• H04N5/23264Vibration or motion blur correction
    • H04N5/2327Vibration or motion blur correction performed by controlling the image sensor readout, e.g. by controlling the integration time
    • H04N5/23277Vibration or motion blur correction performed by controlling the image sensor readout, e.g. by controlling the integration time by combination of a plurality of images sequentially taken
    • HELECTRICITY
    • H04ELECTRIC COMMUNICATION TECHNIQUE
    • H04NPICTORIAL COMMUNICATION, e.g. TELEVISION
    • H04N5/00Details of television systems
    • H04N5/30Transforming light or analogous information into electric information
    • H04N5/335Transforming light or analogous information into electric information using solid-state image sensors [SSIS]
    • H04N5/357Noise processing, e.g. detecting, correcting, reducing or removing noise

Abstract

Methods, devices, and computer program products for high fidelity, high dynamic range scene reconstruction with frame stacking are described herein. One system and method includes systems and software for capturing a plurality of images with the same exposure parameters, including a first exposure length. The plurality of images is then combined into a first image using a motion compensation algorithm. A second image is also captured with a second exposure length, where the second exposure length is longer than the first exposure length. Finally, the first and the second images are combined to provide a high dynamic range image.

Description

    FIELD
  • [0001]
    The present application relates generally to digital imaging, and more specifically to systems, methods, and devices for high fidelity, high dynamic range scene reconstruction with frame stacking.
  • BACKGROUND
  • [0002]
    In digital imaging, the dynamic range of a complementary metal-oxide-semiconductor (CMOS) sensor may, at times, be insufficient to accurately represent outdoor scenes in a single image. This may be especially true in the more compact sensors which may be used in mobile devices, such as in the camera on a mobile telephone. For example, a typical sensor used in a mobile device camera may have a dynamic range of approximately 60-70 dB. However, a typical natural outdoor scene can easily cover a contrast range of 100 dB between brighter areas and areas with shadows. Because this dynamic range is greater than the dynamic range of a typical sensor used in a mobile device, detail may be lost in images captured by mobile devices.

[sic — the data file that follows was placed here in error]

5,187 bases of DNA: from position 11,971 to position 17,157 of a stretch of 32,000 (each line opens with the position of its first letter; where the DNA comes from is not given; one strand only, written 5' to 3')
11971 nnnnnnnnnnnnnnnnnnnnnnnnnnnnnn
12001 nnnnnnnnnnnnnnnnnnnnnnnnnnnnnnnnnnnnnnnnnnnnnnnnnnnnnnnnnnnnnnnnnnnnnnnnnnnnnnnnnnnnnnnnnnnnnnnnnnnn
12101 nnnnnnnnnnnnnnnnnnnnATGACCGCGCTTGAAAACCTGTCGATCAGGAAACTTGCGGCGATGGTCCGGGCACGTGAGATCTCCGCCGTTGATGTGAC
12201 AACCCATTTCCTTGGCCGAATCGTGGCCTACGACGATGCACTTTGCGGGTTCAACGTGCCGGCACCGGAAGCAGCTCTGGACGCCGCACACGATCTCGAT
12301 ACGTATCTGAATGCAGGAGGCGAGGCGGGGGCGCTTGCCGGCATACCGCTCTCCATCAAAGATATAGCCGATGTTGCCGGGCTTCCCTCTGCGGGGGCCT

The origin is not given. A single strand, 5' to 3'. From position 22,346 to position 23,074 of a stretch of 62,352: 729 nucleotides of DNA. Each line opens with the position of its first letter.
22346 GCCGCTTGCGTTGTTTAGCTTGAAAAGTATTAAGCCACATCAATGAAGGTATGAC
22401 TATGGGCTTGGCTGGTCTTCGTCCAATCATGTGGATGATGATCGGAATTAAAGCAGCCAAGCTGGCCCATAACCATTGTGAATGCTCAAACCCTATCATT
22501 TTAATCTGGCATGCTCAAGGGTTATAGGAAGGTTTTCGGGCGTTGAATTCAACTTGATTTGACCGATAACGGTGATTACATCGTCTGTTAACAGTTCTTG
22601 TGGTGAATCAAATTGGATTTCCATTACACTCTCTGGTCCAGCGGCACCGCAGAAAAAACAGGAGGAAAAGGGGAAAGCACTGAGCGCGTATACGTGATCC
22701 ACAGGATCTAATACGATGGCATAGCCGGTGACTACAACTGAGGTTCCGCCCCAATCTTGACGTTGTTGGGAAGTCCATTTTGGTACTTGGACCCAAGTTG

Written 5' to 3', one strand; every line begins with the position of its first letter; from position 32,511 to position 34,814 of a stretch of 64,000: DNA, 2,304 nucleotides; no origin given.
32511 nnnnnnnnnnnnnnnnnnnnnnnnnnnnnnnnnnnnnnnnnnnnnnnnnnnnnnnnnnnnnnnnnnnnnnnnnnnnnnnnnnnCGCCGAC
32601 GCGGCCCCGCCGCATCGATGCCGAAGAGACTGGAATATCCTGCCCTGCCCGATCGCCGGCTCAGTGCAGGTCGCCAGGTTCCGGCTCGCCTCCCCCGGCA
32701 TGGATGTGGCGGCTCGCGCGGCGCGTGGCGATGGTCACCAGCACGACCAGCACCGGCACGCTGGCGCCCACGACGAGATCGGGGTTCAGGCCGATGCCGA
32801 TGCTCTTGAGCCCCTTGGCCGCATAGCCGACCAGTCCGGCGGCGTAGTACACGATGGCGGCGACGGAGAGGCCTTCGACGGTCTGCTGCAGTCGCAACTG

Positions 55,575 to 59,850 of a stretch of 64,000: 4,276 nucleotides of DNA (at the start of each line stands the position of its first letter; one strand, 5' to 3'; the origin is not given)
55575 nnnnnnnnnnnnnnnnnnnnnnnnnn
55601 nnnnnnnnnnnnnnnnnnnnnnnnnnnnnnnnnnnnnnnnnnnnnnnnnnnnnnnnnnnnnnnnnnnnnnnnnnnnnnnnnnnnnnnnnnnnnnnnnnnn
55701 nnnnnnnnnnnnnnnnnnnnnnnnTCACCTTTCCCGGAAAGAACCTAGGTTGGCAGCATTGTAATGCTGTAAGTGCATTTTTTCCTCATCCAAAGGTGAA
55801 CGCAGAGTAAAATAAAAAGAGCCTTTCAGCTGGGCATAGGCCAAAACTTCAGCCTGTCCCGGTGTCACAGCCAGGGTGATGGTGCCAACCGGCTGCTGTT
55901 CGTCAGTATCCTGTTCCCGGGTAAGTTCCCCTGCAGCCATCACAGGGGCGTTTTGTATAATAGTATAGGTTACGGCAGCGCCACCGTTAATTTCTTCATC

• [0003]
    One method which has been used to compensate for this lack of dynamic range is to combine two or more frames into a single image with a higher dynamic range. For example, two or more frames with different exposure lengths may be combined into a single image. However, one problem with previous techniques for combining multiple frames into a single image has been a signal-to-noise ratio discontinuity between frames of different exposure lengths. One method which may be used to demonstrate this problem is to capture a grey ramp test chart using multiple exposures. In the portion of the grey ramp test chart corresponding to a transition point between two successive frame exposures, higher levels of luma and chroma noise may be observed. Such noise discontinuity may negatively affect image quality.
  • SUMMARY
  • [0004]
    The systems, methods, devices, and computer program products discussed herein each have several aspects, no single one of which is solely responsible for its desirable attributes. Without limiting the scope of this invention as expressed by the claims which follow, some features are discussed briefly below. After considering this discussion, and particularly after reading the section entitled “Detailed Description,” it will be understood how advantageous features of this invention include robust estimation of color-dependent measurements.
  • [0005]
    In some aspects, a method of capturing a high dynamic range image is provided. The method includes capturing a plurality of images with the same exposure parameters, including a first exposure length; combining the plurality of images into a first image using a motion compensation to prevent image blur; capturing a second image with a second exposure length, the second exposure length longer than the first exposure length; and combining the first image and the second image to form the high dynamic range image. Capturing a second image with a second exposure length may include capturing a plurality of second images with a second exposure length. Capturing a plurality of images with the same exposure parameters may include capturing three or more images with a first exposure length. Capturing a second image with a second exposure length may include capturing a plurality of second preliminary images with a second exposure length, further comprising combining the plurality of second preliminary images into a second image using a motion compensation algorithm. The plurality of images may include images captured for consecutive frames of a video.